From there it went to a medley of London Bridge/Mary Had a Little Lamb.
Now This Little Light of Mine, etc...

We went in to get her up and find her missing the footie pj's she went to bed wearing and her diaper half-off. I guess she has to entertain herself somehow while I savor the last few moments of the quiet morning.

Thursday, December 1, 2011

Homestudy, Yes!

One huge thing can now be crossed off our adoption to do list. Finally, after a month long delay due to some paperwork we were initially told we didn't have to have, our homestudy is completed and now in the hands of our adoption agency! Yay!!! One major stressor (spell check tells me that is not a word) done...many more still to come. Our file can now move on to our agency's official China program and we will be assigned a China case manager.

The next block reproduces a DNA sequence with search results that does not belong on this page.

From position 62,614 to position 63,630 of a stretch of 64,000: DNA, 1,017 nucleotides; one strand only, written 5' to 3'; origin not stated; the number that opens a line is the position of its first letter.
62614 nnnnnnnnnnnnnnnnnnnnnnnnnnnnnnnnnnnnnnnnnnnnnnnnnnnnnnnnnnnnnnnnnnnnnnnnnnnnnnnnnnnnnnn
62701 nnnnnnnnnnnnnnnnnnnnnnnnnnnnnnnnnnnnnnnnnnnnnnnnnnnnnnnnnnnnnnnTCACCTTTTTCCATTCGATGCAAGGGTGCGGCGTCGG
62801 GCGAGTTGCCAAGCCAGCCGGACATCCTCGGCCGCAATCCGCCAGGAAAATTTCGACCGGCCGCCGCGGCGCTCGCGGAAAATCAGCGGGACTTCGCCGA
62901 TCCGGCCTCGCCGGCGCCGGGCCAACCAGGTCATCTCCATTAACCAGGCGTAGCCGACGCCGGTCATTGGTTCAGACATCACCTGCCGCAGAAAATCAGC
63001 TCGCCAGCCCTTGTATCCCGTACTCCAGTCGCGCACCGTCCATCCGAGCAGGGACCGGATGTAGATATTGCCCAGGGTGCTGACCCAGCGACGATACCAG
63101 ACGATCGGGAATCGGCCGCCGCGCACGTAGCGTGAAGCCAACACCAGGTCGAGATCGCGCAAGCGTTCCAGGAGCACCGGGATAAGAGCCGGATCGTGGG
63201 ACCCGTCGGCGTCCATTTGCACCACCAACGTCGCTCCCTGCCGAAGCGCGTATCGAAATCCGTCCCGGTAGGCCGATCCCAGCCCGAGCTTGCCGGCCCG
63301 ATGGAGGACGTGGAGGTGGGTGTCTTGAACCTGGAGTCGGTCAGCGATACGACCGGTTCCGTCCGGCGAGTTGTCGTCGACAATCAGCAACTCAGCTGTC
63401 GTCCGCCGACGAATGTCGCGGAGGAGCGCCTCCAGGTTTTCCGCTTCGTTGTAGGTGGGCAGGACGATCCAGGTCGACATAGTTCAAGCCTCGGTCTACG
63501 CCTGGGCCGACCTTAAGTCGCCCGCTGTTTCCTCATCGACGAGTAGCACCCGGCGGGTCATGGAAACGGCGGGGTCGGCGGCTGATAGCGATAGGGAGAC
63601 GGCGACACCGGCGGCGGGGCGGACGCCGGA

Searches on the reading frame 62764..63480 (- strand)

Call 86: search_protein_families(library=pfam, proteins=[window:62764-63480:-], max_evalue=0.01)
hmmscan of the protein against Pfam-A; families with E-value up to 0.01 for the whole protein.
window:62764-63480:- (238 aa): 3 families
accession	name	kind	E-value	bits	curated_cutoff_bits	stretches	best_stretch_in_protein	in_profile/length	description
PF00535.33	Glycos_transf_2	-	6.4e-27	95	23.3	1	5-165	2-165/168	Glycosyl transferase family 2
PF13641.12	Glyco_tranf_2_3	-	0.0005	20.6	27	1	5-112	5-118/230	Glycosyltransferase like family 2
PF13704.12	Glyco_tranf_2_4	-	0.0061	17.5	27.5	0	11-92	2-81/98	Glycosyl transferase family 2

While it looks like my timeline is out the window (those darn plans again!), at least we are moving in the right direction and one step closer to being united with "China" as Liya calls her. Since our homestudy is finished we can now send in our I800A (Application for determination of suitability to adopt a child from a convention country) to USCIS (United States Citizenship and Immigration Services). We will need to wait for them to give us an appointment to be fingerprinted and then wait for everything to be processed. It took two months for our last adoption so I am praying it will be as quick this time around if not quicker (I really should stop doing that to myself!). Once we get that approval we can send in our dossier (mountain of paperwork) to China! That will conclude the majority of our end of the "before we travel paperwork".